The response to a recent question.
Consider if, during the initial consultation, a patient is advised surgery is required. The patient is therefore given a CCSD code equating to the surgical episode to quote to his or her insurance company. Following a conversation between the patient and their insurance company a pre-authorisation code for, as an example, AB1234 is issued to the patient and passed on to the consultant surgeon.
What happens if, during surgery, a change of surgical procedure is deemed necessary? Does it make a difference? Certainly not to the patient and not to the consultant surgeon who has performed what he or she deemed to be the absolutely correct procedure.
The point at which it does make a difference, however, is the fee the amended surgical procedure attracts. For example:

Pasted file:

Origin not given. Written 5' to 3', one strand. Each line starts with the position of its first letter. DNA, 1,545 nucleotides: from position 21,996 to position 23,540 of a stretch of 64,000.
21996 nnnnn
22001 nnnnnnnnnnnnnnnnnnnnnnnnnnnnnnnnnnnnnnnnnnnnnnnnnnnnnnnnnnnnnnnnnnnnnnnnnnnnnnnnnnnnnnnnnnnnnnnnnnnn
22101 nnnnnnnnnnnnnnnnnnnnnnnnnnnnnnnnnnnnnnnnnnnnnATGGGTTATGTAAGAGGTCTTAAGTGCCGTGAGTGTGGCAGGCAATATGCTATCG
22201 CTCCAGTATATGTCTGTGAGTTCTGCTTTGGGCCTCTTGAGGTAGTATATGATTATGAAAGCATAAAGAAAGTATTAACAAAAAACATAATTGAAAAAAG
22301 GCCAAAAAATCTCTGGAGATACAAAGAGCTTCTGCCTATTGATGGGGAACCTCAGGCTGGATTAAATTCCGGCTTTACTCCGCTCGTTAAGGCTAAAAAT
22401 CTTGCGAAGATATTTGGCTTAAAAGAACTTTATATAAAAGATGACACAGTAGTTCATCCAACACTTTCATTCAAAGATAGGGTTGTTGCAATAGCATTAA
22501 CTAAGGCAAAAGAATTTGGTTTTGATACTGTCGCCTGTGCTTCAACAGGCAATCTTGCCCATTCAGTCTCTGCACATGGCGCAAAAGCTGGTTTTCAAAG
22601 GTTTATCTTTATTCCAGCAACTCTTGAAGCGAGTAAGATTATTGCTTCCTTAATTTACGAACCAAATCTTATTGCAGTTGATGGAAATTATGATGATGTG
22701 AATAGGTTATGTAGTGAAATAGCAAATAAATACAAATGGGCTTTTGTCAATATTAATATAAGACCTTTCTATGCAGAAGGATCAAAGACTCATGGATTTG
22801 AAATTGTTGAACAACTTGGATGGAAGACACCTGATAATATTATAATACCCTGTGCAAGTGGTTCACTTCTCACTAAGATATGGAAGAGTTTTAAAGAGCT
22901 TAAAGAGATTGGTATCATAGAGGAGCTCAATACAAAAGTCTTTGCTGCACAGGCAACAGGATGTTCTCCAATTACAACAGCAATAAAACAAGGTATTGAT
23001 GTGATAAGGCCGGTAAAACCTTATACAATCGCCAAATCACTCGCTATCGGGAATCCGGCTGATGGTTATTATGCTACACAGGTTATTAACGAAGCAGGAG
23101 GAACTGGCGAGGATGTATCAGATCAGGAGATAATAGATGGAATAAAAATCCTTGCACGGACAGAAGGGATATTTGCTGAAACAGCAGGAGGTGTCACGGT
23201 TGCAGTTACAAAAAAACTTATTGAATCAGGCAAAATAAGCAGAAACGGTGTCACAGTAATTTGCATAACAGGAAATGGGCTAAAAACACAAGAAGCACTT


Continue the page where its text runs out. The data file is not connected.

The original code of AB1234 may, for example, generate a fee of £452. But if during surgery, a different procedure was necessary a different code will be applicable. For example XX4268 instead of the original procedure code of AB1234. XX4268 generates a fee of £619.00 whereas AB1234 generates £452.
So the question: which code do you charge for? The XX2468 obviously. But…
There is a step to be taken before the invoice is raised. Best practice is to call the insurance company and explain the situation. All insurance companies are very used to such calls from MHM.
And thus MHM invoices the correct fee and you get paid the right fee.